All content of this website is under copyright and subject to all laws thereof. If you are unsure how to properly cite copyrighted material, refer to your style manual or feel free to e-mail me at email@example.com.
SOUL MEMORIES: The Mystical Paintings of Joanna Ballard
The artist, a veteran of New York galleries, is bending over a painting in progress, examining it closely. "What craft! What craft!" he exclaims.
Really?" she responds in wondrous delight.
Joanna Ballard knows she has a talent, but has never quite become accustomed to the recognition of her peers. Though Ballard's clients are aware they own fine paintings, few are aware of the difficulty of water color as a fine-art medium. Ballard's original style, which frequently includes an egg-glaze technique she devised to reach translucency with refractive light, is a wonder to artists who understand the difficulty in her chosen medium.
Ballard grew up beneath the shadow of Machu Picchu in Peru and remembers her father's stories of the mysteries of Lake Titicaca and the history of the Incan people. As a science-fiction writer, he fed the fertile mind of his daughter. "I loved the drawings in the Oz books and in Edgar Rice Burroughs works and the artists in science fiction." says Ballard.
Ballard's magical childhood environment foretold the direction of her art. As a child, the favorite subject of her drawings was horses. Now her subjects are distinctly and realistically human, amid a rich pattern of symbolism.
Art as healer has been the impetus of Ballard's work since the early 1970s when, as a mental health worker, she developed art classes for emotionally disturbed juveniles and taught self discovery and life enrichment classes to adults.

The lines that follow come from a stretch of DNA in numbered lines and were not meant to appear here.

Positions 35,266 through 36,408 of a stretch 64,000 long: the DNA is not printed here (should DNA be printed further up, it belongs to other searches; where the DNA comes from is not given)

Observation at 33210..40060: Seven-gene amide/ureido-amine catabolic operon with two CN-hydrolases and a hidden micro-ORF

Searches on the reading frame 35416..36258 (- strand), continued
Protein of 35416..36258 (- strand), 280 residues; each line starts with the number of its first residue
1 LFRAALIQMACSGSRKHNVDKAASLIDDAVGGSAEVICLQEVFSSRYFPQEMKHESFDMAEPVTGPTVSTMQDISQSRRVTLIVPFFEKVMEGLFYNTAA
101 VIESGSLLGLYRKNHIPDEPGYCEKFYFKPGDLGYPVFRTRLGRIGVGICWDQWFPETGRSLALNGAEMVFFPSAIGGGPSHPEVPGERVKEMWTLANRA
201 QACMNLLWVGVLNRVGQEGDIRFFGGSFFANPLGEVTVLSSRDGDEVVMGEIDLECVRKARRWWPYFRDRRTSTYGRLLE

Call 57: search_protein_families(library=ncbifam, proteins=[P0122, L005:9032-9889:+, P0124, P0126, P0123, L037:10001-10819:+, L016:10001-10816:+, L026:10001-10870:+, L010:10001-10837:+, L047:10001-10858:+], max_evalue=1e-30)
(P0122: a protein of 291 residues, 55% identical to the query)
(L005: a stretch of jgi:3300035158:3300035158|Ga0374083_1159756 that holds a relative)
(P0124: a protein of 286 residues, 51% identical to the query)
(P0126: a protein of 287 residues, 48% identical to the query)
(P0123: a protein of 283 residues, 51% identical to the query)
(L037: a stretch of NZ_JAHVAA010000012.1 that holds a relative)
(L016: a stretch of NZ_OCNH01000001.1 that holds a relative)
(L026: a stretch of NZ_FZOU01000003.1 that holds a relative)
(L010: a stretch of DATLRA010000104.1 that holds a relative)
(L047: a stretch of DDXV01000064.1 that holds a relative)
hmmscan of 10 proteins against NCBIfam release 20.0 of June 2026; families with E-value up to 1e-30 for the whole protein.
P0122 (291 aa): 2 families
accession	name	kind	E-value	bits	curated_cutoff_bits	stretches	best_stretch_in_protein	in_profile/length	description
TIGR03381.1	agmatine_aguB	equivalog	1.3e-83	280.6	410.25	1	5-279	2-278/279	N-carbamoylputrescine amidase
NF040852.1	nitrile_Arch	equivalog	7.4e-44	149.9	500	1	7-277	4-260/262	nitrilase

In college, she majored in psychology and minored in art. The college art classes emphasized oil painting, and she continued in this medium until 1977, when she switched to pencil and began to study under Houston artist Robert McCoy. Because of its intimacy, Ballard claims pencil as an art form itself, rather than a prelude to art. "I was intrigued with lacy things I saw in nature and the intricacy that pencil could give me," says Ballard, "so intricate I could walk into the pencil and see other things."
Following her "pencil period," Ballard became interested in water color. Concurrently, her studies in metaphysical philosophies introduced her to the way the ancients related the form of Hebrew letters to certain numbers. Ballard saw a rich symbolism in the system and conceived the idea of formulating a painting through the numbers in a birth date. What evolved was her "Soul Memories," paintings springing from the artist's vision fed by the symbolism of the numbers.
"The results were uncanny," states Ballard. "Each person for whom I painted had a soul recognition or encounter that began for them a highly meaningful and interactive healing journey or resolution."
From the beginning, unusual things happened with Ballard's commissioned paintings. A man in California, who had commissioned his own birth-date painting several years before, commissioned another for his wife's birthday. When the painting was near completion, Ballard found that she had been working from an incorrect birth date. "I had to start over," she says. "The colors were all wrong." Months after the completed portrait had been shipped to California, the owner was visiting in Houston and called to meet the artist. "It is a portrait of her," Ballard exclaims in amazement. Never having met the woman, Ballard's visions nonetheless had led her to paint a remarkable likeness of the owner, garbed in robes from another era and framed in a rich border of flora and fauna.
Another commissioned painting became the face and form of a departed friend of the paintings owner. A moving characterization of angels with strong, bird-like wings, executed for a healing arts program, depicted details at the time of death of the program director's mother.
For one of the birth-date paintings, Ballard was moved to use strong geometric forms, very unusual for her work. Walking through the center of the piece was a slender man with a small red dot over his heart. "I didn't know why the red dot," she explains, "I just knew it belonged there. The owner was stunned. "That's my brother!" he said. "He died of a heart attack last year."